|Villa Miseria 31 - Buenos Aires|
La Villa 31, Barrio 31 o Barrio Padre Carlos Mugica es una villa miseria ubicada en la Ciudad Autónoma de Buenos Aires, Argentina. Está repartida entre la Comuna 1, que contiene al barrio de Retiro, y la Comuna 2, correspondiente a Recoleta.
Every time I visit my native Buenos Aires I marvel of the ingenuity of the people who live in the Villas Miserias. Miseria in Spanish leans more to the idea being poor.
The Villa Miseria 31 is the most famous and probably the
largest. It is close to the enormous train station of Retiro in downtown Buenos
Aires. Many of these shanty towns spring up near the uncertain ownership of
land by railroad tracks. Pope Francis when he was an ordinary Jesuit was a frequent visitor of Villa 31. One of the major freeways to leave town pass over Villa 31.
When you walk or drive in downtown Buenos Aires in the
evening you will spot the cartoneros. These are people that pick up all the
cardboard and paper from offices. This for them is a steady source of income. If Buenos Aires adopted our Vancouver city method of recycling these people would lose their income. On the afternoons before my Kits "garbage day" a friendly woman greets me as she collects what will give her an income and perhaps preventing her from becoming homeless.
It is obvious that Argentina is a third world country and beginning this year inflation had passed 100%. When I last went with Rosemary to Buenos Aires the black market dollar (called Dollar Blue) was at 164 pesos. Today it is at 395 pesos.
And yet I might guess (without any statistical evidence) that there are fewer homeless in Buenos Aires than in Vancouver. The Buenos Aires homeless are called “sin techo” or without a roof.
I remember that in the early 50s when visiting dignitaries would come to Buenos Aires, Presidente Juan Domingo Perón would build walls to hide the shanty towns. That would be impossible now. Why?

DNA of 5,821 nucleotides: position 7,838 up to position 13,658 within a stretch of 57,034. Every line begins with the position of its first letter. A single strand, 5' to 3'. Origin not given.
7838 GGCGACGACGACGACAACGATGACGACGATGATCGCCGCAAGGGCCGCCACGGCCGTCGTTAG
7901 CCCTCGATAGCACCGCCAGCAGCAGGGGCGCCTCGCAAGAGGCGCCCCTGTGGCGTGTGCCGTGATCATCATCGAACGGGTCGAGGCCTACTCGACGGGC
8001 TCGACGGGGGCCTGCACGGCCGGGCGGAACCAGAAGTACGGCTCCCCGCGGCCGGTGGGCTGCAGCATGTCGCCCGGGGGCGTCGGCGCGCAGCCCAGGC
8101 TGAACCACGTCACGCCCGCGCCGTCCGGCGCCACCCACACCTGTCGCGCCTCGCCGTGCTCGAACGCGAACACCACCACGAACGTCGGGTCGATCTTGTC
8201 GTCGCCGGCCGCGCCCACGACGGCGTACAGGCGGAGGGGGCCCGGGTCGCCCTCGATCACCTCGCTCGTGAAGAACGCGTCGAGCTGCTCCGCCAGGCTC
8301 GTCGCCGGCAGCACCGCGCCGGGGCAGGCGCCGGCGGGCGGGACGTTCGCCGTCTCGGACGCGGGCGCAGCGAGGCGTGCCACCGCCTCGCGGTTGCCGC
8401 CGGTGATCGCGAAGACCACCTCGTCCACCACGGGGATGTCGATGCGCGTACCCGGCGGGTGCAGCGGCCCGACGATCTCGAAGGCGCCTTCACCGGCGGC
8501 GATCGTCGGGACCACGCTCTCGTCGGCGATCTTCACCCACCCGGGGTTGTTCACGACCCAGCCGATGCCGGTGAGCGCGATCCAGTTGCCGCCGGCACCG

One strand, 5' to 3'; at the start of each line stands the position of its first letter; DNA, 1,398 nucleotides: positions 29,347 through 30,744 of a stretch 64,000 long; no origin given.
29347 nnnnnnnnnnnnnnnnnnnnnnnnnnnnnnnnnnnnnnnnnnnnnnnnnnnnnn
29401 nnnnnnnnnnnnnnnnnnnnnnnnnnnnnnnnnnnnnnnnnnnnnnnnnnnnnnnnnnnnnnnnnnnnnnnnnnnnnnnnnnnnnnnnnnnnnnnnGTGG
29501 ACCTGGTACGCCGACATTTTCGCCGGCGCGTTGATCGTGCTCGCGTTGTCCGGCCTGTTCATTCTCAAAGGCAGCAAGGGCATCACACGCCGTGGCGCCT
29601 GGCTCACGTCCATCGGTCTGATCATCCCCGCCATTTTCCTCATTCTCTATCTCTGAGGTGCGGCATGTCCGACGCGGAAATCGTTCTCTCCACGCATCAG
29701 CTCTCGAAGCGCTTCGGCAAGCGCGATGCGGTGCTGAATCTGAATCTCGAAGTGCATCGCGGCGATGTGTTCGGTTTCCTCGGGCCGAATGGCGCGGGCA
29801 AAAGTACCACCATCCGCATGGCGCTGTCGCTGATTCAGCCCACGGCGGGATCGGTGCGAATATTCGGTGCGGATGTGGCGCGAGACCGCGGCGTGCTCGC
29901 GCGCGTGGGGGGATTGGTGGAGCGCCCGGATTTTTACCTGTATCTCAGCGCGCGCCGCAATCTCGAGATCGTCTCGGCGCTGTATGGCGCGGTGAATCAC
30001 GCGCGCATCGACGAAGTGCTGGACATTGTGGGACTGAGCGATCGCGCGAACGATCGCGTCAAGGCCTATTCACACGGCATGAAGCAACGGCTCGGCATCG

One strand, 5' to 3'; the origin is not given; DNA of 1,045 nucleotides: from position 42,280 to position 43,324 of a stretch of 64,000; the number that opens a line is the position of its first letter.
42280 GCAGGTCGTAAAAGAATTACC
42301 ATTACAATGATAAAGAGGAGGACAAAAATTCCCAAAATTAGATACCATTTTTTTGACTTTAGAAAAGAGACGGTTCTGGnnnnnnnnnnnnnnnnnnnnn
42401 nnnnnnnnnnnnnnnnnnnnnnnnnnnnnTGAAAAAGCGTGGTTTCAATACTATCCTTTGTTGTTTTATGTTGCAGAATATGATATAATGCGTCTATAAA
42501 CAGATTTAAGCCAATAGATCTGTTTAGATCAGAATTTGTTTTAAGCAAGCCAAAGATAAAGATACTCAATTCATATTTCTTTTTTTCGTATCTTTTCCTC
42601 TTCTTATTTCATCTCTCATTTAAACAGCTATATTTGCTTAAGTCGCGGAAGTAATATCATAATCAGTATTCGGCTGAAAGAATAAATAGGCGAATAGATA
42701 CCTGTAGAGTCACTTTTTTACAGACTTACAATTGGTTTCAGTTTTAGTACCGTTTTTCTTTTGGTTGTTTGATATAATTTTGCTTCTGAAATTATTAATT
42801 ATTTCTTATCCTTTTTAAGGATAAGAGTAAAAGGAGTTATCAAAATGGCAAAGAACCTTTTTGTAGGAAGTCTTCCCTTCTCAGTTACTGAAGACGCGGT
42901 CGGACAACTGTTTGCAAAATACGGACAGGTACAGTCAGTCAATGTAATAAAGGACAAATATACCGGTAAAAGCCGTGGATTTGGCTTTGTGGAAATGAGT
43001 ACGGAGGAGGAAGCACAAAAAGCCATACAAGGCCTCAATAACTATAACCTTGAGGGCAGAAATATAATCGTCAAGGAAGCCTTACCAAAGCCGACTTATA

Ever since I can remember the dream of any Argentine was to have a “casa de material”. This meant they wanted a sturdy brick home. The houses in the Villas in some cases can have three to four stories. You can spot water tanks on their roofs along with satellite dishes.
Some years ago, when Mike Harcourt was no longer Premier, he gave a talk at the Simon Fraser University Downtown Campus. I will never forget that he said, “To eliminate homelessness you have to build homes.”
Much is being written about preserving the look and the spirit of Vancouver’s Chinatown. I believe (again no evidence, just the gut feeling of an 80 year old man.) that this is impossible. It would transform Chinatown into a sprawling museum.
The people who lived in that place did so for two reasons. They could not afford to live anywhere else or they might not have been allowed to buy property outside the area.
Chinatown was a ghetto, no different from the original one in Venice.
Now I think we have to redefine the concept of what a ghetto is. Vancouver (the city) is being populated by people with money. It is increasingly becoming impossible for people who live here (and their offspring) to buy or rent property. They are moving to the suburbs or to islands. These suburban sprawls are not in an exact place but they are ghettos nonetheless.
Before the new Emily Carr was built and right after Finning Tractor left the area on Great Northern Way I wondered what would have happened if the city had put lumber (2x4s) and fiberglass roofing in one corner of the large then empty space and if people might have moved in. Like in Buenos Aires they would have illegally tapped into power lines for electricity.
This did not happen.
It seems that in our fair city we prefer for the homeless to live in tents on streets (is a tent a roof over their head?) as we eschew anything that might be a shanty down because Vancouver is a first world city in a first world country. We are not Brazil with its favelas or Argentina with its Villas Miserias. In fact even Mexico city has sprawling shanty towns.
Vancouver will soon have a new "world class" art gallery that will cost billions. Mike Harcourt might have suggested that the money could be used to build homes. And architect Abraham Rogatnick famously stated that the Vancouver Art Gallery should stay where it is.